The Mythical Self

Photo by Delia Giandeini on Unsplash

The author Nassim Taleb describes the narrative fallacy as a belief that there is a story in everything, even though there is not. While the narrative fallacy can hurt you in some cases, it can also be used to your advantage.

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When people see narrative in their surroundings, it means they see narrative in you as well. You can be the “quiet” character, or the obnoxious one, or the leader, or the rebel, etc. etc. Of course, as that character, you have the power to shape it as you wish.

My favorite description of this idea of the narrative or mythical self plays across the laws listed in Robert Greene’s The 48 Laws of Power. Here are some laws that particularly ring to the mythical self idea:

  • Conceal Your Intentions: Changing context to fit your narrative
  • Win Through Your Actions, Never Through Argument: Make people witness a character, not just hear it speak
  • Use Absence To Increase Your Respect and Honor: Show up at the right times to give yourself a mythical entrance
  • Cultivate an Air of Unpredictability: Unpredictability in narrative keeps people invested
  • Make Your Accomplishments Seem Effortless: Changing context to fit your narrative (again)
  • Play to People’s Fantasies: This is the most straight-forward definition. Create a narrative for yourself that people are invested in learning more about.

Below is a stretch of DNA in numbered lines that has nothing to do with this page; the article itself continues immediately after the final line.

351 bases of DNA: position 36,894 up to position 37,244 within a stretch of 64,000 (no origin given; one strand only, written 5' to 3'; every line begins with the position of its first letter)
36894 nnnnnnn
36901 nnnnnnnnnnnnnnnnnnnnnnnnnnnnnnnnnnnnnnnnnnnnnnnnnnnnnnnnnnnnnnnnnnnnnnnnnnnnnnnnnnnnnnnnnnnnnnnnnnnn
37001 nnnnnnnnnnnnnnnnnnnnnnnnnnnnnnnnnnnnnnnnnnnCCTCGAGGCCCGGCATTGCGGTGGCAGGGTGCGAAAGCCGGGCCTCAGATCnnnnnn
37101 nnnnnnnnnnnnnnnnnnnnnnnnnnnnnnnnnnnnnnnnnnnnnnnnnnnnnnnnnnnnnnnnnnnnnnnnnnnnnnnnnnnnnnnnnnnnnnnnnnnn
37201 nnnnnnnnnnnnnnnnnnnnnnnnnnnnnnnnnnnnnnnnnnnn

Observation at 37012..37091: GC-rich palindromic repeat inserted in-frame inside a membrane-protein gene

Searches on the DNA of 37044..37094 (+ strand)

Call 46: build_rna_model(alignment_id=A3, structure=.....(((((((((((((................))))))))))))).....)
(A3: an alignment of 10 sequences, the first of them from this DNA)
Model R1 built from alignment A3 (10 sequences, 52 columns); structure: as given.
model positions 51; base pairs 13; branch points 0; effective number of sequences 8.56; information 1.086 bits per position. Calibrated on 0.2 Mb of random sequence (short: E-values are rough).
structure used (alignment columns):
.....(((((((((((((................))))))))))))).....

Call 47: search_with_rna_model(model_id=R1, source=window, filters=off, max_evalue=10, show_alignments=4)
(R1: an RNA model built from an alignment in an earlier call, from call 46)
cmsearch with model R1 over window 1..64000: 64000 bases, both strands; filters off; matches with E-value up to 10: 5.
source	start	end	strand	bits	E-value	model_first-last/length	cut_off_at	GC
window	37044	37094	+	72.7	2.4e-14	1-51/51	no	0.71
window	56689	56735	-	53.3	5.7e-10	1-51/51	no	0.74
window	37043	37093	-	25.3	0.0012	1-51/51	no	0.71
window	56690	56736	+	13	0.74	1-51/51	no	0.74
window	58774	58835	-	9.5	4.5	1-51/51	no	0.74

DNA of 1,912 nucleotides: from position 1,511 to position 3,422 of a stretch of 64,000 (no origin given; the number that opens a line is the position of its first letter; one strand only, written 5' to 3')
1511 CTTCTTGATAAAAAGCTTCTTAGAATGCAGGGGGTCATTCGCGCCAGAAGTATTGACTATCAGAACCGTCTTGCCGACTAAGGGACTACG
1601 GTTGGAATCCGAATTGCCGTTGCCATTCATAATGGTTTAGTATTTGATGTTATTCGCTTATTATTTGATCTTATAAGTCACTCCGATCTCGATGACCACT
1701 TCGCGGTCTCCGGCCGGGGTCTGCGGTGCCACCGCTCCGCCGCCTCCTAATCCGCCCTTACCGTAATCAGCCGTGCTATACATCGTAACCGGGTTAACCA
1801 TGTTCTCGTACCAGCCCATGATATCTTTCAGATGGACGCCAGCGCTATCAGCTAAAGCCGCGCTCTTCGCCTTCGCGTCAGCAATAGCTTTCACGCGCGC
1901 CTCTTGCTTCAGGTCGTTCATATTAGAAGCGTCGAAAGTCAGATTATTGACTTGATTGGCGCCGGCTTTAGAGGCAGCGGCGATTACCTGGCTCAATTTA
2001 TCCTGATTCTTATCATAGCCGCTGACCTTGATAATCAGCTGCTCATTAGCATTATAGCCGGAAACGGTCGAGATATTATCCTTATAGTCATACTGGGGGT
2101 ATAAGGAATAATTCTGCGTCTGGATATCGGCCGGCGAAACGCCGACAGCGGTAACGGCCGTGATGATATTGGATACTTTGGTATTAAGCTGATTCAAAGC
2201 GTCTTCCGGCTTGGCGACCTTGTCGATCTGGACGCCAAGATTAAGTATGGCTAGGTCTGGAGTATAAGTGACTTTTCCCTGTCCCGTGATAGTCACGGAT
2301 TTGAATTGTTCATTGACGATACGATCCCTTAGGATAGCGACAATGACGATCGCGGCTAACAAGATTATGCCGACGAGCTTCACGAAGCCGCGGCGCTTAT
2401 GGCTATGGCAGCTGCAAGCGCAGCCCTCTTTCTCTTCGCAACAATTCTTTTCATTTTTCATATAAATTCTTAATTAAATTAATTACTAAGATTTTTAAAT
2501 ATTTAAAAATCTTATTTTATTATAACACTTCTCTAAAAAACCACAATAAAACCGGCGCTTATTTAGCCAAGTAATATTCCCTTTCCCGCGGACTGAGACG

• Act Like a King to be Treated As One: Build a character of a king and people shall will it into existence
  • Create Compelling Spectacles: Storyline “events” that keep people interested
  • Think as You Like but Behave Like Others: Once more, changing context to fit your narrative
  • Never Appear Too Perfect: A hedge if you fail on narrative structure

Obviously it’s a lot of work to constantly weave a story about yourself. For most daily occurrences, it doesn’t matter — all you have to do is once in a while. Think Tom Brady coming back against the Atlanta Falcons, or Napoleon coming to the French shore from his exile, or Julius Caesar saying “Et tu, Brutus?” moments before his demise. None of these events actually have any mythical nature to them. But that doesn’t mean you can’t make it seem that way. 

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